Of the many things Pope Francis dislikes — his Popemobile, Vatican politicking, seagulls that attack his peace doves — the one that perhaps rankles him most is the world economy.
Francis is no friend of the Austrian School of economics, and he again returned to that message on Monday. It’s not only that he thinks a capitalist model that concentrates wealth at the very top and endows its financier class with fortunes is a bad idea. It’s that he thinks its downright abhorrent.
“It is increasingly intolerable that financial markets are shaping the destiny of peoples rather than serving their needs, or that the few derive immense wealth from financial speculation while the many are deeply burdened by the consequences,” he said Monday in comments that were among his sharpest on the subject. “It is important that ethics once again play its due part in the world of finance” and that markets “serve the interests of people and the common good of humanity.”
Francis especially disdains speculation in agricultural commodities. It is “a scandal which seriously compromises access to food on the part of the poorest members of our human family,” he said.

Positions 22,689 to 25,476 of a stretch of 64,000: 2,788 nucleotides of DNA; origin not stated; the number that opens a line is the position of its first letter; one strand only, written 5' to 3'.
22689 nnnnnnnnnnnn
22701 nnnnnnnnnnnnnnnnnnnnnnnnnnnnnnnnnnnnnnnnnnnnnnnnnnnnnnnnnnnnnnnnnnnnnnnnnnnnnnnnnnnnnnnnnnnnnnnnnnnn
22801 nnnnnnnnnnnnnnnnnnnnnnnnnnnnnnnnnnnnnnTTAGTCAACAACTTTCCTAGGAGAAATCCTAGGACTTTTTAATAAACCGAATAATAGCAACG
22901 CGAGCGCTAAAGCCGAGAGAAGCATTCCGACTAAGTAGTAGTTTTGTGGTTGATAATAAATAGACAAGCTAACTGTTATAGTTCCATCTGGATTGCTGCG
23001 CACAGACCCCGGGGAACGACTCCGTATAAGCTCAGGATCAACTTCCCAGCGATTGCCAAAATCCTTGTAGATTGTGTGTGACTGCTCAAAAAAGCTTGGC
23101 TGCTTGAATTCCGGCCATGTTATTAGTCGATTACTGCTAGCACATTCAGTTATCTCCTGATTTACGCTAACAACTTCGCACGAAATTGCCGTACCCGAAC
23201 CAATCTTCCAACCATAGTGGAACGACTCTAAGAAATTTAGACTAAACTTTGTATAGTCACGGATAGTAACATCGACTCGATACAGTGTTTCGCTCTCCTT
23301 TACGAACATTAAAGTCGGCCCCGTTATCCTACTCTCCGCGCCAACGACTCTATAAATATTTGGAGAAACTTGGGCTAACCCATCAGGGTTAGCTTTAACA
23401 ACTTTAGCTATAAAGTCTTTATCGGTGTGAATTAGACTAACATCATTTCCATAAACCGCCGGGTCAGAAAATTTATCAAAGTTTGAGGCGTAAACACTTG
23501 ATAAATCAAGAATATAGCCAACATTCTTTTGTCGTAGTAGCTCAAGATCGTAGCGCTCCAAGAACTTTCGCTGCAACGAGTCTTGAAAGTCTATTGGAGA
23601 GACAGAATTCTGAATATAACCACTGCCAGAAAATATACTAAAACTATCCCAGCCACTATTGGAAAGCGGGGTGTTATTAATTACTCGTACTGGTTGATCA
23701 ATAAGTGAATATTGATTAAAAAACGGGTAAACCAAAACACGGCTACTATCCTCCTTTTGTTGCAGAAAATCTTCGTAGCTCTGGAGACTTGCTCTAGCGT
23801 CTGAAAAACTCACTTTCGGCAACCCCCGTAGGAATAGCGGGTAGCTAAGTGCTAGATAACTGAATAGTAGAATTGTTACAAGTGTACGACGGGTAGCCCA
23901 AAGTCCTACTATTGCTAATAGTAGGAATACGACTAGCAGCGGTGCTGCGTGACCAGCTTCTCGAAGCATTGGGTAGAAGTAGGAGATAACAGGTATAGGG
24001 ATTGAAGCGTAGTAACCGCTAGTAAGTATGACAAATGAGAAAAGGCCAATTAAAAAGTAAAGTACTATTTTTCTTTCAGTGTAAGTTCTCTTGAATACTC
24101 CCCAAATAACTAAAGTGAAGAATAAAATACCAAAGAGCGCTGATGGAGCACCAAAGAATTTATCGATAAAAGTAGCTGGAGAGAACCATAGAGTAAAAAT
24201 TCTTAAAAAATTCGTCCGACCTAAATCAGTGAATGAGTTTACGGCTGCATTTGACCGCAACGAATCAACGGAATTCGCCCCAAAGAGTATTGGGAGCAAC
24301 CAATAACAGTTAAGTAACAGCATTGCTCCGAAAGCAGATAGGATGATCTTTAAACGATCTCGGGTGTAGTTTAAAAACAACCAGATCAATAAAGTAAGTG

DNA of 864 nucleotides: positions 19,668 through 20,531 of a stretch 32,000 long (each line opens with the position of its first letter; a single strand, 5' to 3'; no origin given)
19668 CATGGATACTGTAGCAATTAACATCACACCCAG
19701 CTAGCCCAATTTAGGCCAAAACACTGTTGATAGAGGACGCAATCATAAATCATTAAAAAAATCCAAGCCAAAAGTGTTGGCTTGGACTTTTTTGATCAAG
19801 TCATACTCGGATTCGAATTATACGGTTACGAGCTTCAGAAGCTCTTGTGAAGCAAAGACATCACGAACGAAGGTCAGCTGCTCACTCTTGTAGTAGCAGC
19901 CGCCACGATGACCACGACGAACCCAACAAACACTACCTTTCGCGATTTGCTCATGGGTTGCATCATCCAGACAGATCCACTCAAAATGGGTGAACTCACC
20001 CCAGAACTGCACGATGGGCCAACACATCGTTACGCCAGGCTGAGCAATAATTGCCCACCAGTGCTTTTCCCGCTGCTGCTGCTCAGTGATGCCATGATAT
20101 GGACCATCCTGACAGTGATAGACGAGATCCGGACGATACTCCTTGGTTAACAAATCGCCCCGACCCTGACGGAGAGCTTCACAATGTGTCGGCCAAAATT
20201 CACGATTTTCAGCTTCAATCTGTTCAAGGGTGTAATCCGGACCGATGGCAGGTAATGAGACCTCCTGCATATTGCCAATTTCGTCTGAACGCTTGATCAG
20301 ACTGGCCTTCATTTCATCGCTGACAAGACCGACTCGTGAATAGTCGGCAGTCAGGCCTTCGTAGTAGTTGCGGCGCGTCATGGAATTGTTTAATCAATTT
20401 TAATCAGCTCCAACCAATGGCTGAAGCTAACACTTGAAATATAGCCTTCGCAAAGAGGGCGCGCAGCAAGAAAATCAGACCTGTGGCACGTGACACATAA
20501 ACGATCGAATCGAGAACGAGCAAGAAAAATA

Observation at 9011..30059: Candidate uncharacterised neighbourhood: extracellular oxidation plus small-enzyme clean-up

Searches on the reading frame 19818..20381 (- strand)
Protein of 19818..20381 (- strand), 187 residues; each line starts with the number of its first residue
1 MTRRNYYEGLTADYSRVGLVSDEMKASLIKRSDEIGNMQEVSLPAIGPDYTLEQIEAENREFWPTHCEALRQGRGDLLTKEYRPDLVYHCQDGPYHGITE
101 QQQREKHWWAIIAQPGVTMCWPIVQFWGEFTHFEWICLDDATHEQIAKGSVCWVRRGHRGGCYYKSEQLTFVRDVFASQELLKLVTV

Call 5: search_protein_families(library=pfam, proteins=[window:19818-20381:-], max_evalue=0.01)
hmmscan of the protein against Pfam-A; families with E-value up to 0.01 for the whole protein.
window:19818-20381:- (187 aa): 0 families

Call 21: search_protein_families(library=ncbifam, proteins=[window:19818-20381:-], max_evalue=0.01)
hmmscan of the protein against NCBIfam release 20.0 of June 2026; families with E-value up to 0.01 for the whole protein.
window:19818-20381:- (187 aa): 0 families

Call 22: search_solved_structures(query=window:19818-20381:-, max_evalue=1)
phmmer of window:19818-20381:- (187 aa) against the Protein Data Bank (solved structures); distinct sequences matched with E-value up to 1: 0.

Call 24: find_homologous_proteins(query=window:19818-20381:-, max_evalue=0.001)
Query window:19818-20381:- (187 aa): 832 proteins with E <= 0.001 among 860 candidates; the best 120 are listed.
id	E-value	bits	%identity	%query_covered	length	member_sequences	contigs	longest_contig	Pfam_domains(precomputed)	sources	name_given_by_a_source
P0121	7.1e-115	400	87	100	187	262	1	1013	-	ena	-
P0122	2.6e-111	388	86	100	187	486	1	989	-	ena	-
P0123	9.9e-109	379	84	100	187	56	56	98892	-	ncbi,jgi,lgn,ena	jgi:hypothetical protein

Francis has earned a reputation for iconoclasm on a number of fronts. He broached an unprecedented prayer session this month between Israeli and Palestinian leaders. He dumped his bullet-proof Popemobile: “I cannot greet people and tell them I love them from inside a sardine can even if it is crystal.” He called a random Argentine woman to mull matters of divorce and Communion. On homosexuality, he has asked, “Who am I to judge?”
While condemning rapacious global businessmen who have done the world’s economy wrong, he is doing the same thing among the clergy. First, he accepted the resignation of Bishop Franz-Peter Tebartz-van Elst — the Bishop of Bling — who plowed an astonishing $43 million into his posh pad in Limburg, Germany. Then he replaced the scandal-ridden Vatican Bank’s supervisory body with fresh faces. And now, the clash between what Francis describes as “a poor church for the poor” and church extravagance has shifted to a controversial cardinal named Tarcisio Bertone.
The drama, like that which consumed the Bishop of Bling, involves accommodations.